Tuesday, March 24, 2015
Black Love - Soundtrack For Black Power
Hertz-Lion. Cassette. HL-2.
On Saturday Morning, as is my habit, I set off on my hunter gathering duties. As I turned the key in the ignition the radio came to life and the speakers regaled me with that drippy hippy west coast anthem; America's 'Ventura Highway' [how the car radio came to be tuned to Radio 2 is a mystery I shall have to solve at a later date. What with me being permanently stuck in the R4/R3 ditch these days the sound of Anneka Rice's inane babblings towards the tracks end was enough to have me swerving all over the road desperately trying to hit the ‘4’ button on the display without crashing. Something I have no wish to repeat].
Having fulfilled my hunter gathering duties I returned home to find ‘Black Love - Soundtrack For Black Power’ awaiting me and there, stamped upon its return address, the words Ventura CA.
We were destined to like each other. I was going to smother this release in critical kisses from the off, adopt it as one of my own, take it to parties with me, introduce it to friends, give it a Buddhist name and register it with the Wine Society. We were going to be more than friends, we were going to be travelers through life. And then I discovered that the package contained a cassette and my love increased a thousand fold. I was floating on air. My eyes twirled in delight. My heart felt lighter. A skip came to my step and everything seemed covered in lovely dust. With a ‘Bank of Hell’ 20 note stuck to the inside of the case my love increased another thousandfold. When I discovered that it had a running time of 2.23 seconds I had all on not to involuntary ejaculate into my M&S boxers. And then, and then ... the climax … no web presence. No web presence. Can you handle that fact? Here we are again in 1992 and Bill Gates still hasn’t thought that a web browser would be a good idea. We’re in writing to each other territory folks. Just the return address on the jiffy bag and little ol’ me. I mean, even if it sounded like shit it was going to get ten thumbs up. Possibly more.
I read the press release, something about a performance at REDCAT in LA in 2008 involving Sarah Best, David Cotner and a Segovia. No, not that one. Transpires said cassette is actually the data for a 1981 Texas Instrument game called Strange Odyssey. This being a time in gaming pre-history when gamers needed to load data from cassettes to get their pixelated, simple beyond idiocy games to work.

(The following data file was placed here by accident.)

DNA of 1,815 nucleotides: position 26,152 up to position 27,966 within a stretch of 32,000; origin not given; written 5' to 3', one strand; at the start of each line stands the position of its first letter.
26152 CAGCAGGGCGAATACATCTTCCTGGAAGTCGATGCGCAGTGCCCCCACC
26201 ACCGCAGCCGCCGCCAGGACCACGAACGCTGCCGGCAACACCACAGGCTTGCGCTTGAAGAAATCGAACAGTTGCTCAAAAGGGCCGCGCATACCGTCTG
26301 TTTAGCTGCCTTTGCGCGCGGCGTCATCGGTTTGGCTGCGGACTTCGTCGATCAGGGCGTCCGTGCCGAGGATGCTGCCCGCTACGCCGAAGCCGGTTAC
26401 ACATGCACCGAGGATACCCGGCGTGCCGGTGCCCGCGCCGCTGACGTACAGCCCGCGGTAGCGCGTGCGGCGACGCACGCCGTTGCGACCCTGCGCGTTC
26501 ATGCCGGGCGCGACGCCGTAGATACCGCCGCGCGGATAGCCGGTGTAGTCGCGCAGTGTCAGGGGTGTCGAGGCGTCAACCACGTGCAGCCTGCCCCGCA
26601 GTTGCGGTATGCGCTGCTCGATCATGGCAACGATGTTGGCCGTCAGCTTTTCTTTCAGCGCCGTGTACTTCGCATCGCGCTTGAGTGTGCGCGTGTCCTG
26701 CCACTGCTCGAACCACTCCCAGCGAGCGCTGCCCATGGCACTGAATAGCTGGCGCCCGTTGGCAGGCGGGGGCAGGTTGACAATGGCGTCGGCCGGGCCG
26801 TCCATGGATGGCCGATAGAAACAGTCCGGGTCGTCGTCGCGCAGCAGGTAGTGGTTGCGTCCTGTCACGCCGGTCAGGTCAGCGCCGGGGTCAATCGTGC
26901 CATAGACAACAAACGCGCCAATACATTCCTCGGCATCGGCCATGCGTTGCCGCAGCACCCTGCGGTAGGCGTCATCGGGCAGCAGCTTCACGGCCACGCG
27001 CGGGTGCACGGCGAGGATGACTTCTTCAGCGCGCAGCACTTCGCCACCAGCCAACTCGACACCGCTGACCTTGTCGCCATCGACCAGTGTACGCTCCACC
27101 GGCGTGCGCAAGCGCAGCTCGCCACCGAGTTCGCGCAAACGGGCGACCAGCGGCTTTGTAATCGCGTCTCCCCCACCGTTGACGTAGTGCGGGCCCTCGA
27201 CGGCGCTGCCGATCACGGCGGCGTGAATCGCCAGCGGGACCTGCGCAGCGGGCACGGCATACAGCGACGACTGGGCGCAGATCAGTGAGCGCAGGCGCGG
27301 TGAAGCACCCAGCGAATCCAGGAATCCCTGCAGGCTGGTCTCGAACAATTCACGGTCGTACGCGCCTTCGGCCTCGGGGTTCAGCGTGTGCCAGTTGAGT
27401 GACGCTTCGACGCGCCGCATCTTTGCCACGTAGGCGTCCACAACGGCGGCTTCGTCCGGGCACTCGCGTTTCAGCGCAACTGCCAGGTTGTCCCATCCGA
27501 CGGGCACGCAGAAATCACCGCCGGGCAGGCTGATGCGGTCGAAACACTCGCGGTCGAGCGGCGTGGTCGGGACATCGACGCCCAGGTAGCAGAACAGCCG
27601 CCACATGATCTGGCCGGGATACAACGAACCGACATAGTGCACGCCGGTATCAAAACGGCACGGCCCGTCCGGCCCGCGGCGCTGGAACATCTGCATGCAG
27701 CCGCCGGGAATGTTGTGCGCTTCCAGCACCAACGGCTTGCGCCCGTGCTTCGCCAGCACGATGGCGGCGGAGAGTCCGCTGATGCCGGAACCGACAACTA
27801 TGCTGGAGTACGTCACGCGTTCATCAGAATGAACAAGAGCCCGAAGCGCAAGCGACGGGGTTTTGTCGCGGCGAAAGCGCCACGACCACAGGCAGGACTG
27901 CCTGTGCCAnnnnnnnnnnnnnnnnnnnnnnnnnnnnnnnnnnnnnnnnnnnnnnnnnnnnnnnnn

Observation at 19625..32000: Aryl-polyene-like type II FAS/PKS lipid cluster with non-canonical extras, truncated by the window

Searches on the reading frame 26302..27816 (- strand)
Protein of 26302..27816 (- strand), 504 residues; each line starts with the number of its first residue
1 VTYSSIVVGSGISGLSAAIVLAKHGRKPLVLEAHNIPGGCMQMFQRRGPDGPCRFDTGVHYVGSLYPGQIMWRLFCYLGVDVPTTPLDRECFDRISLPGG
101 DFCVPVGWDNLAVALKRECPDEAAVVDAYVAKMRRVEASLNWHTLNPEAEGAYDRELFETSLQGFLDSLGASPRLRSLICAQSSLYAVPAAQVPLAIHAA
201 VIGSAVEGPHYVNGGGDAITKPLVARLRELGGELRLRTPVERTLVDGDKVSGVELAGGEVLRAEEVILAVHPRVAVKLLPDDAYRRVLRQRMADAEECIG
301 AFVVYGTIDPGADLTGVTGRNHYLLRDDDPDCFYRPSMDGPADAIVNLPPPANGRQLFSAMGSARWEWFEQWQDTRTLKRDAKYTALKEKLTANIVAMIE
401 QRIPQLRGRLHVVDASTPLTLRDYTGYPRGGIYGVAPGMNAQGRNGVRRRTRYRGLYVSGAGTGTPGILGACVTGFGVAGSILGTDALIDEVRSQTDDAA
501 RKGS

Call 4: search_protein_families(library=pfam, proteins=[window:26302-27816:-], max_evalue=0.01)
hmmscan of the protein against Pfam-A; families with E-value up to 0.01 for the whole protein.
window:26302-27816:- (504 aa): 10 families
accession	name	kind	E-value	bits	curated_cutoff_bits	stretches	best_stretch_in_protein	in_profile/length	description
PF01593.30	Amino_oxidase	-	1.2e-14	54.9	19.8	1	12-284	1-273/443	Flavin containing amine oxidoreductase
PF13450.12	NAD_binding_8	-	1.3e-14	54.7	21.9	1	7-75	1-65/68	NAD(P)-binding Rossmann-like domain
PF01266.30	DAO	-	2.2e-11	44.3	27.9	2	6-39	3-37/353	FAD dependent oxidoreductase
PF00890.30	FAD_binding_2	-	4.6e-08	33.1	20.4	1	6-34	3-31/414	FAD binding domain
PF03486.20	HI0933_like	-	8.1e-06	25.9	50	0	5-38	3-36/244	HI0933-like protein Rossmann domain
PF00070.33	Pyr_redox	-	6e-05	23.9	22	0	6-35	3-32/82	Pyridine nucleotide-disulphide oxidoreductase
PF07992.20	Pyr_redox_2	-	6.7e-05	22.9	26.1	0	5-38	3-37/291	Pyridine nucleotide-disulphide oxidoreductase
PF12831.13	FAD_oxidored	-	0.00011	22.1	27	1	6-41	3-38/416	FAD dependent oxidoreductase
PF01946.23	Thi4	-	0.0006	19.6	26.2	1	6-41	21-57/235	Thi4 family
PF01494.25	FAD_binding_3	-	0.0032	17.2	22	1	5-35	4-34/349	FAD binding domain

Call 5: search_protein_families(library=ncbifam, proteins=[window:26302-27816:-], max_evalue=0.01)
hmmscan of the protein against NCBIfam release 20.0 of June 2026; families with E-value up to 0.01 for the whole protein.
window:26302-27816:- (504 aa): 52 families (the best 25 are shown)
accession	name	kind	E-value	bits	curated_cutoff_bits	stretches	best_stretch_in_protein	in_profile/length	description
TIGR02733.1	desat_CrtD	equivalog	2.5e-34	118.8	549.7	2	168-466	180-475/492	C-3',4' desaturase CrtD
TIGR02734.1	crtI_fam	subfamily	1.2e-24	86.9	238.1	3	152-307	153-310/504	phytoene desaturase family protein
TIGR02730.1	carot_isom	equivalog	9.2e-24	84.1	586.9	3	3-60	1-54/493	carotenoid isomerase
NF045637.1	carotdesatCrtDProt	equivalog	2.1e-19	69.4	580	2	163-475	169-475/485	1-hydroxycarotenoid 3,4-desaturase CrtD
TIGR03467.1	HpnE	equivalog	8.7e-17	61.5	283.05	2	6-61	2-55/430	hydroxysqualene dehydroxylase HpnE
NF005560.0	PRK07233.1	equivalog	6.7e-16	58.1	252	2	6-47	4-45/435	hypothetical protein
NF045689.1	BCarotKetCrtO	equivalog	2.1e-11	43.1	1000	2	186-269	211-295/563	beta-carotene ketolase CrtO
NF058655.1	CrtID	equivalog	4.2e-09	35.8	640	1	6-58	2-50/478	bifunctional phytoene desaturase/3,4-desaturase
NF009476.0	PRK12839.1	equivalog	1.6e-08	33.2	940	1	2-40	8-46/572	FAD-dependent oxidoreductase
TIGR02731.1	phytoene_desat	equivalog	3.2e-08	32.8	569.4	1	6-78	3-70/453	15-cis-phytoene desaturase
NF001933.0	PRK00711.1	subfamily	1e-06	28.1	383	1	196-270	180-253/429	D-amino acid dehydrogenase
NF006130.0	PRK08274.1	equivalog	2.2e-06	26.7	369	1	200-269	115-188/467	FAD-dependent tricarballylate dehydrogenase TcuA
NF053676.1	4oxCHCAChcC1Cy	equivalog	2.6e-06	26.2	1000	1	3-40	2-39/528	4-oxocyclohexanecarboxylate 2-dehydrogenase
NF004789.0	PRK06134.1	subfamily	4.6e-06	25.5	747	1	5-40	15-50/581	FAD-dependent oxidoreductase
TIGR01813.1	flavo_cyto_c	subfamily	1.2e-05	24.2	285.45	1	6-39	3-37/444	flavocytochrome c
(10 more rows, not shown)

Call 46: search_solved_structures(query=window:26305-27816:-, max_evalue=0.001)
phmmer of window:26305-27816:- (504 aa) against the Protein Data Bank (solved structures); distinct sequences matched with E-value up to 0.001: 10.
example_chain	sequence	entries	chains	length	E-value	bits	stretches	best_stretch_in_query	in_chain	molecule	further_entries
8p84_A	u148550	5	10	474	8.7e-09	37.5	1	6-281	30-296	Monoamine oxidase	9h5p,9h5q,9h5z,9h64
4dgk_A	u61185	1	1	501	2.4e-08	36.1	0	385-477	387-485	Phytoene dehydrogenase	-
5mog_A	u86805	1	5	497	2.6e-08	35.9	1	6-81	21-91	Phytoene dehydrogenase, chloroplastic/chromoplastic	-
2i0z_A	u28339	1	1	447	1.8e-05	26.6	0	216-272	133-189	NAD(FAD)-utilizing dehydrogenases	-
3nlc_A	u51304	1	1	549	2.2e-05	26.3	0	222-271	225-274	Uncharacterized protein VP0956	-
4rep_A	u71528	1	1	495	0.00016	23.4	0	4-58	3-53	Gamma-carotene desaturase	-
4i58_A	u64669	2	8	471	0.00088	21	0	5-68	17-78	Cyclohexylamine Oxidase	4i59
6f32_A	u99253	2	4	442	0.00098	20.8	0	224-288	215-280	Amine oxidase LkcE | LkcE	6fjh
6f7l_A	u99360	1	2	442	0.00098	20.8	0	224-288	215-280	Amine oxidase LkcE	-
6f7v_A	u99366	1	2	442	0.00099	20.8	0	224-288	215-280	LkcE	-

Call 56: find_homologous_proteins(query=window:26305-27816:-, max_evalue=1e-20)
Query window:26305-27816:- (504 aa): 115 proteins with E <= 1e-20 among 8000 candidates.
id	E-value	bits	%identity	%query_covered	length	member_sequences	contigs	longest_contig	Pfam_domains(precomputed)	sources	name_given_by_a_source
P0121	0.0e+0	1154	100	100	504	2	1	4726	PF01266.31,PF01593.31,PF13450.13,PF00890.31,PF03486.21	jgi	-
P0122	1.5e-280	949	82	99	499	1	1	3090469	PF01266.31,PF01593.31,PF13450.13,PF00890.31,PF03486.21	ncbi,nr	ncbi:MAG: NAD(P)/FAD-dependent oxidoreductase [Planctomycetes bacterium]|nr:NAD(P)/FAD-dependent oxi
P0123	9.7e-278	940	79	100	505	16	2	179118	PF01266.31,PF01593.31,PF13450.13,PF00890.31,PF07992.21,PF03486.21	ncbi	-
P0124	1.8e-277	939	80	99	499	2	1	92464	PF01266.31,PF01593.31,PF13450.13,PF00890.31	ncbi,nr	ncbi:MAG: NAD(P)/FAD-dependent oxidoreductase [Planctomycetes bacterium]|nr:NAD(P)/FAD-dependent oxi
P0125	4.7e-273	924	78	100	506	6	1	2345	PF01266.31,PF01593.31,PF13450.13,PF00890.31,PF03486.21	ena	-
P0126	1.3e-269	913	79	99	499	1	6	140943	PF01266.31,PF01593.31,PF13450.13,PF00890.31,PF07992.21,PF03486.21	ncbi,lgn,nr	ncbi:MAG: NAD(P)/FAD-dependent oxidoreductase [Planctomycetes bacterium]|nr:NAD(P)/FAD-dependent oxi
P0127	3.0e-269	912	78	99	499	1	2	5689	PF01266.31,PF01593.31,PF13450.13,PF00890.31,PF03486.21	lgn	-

You could of course play these data cassettes on Walkmans and boomboxes, the results being a constant stream of computer chatter. Noise in other words. What Cotner, Segovia and Best did [Best running point on logistics, it says here] is combine these sounds with those of other amplified tape sounds, these tapes being duct tape, Scotch tape and er ... 'magic tape'? Each being torn, ripped and no doubt used to strangle passers by with within the darkness of the venue, as a measuring tape twanged back in to its protective case from one end of the venue to the other for added effect.
I doubt whether these sounds are incorporated in to the sounds I'm hearing now though. This is code dissonance, a conceptual release and nothing else.
The cassette itself appears to be an original Texas Instrument release but this could be the work of Hertz-Lion industry. That is all I know.
The delight in such absurdist releases as this are multifarious and should be replicated in large doses so that we may venture in to the world of noise at more regular intervals. A case in point - I have three Pain Jerk CD's here that have remained virtually unlistened to since their arrival a couple of months back. A two and a half minute noise cassette, be it data chatter, Merzbow or The New Blockaders, in this format and at this running length, should be applauded. The best sub three minute noise cassette I've heard since Cock E.S.P.'s legendary 'You Know What They Say About Guy's With Short Sets'. And far better for the morale than Ventura Highway.
Post Office Box 1211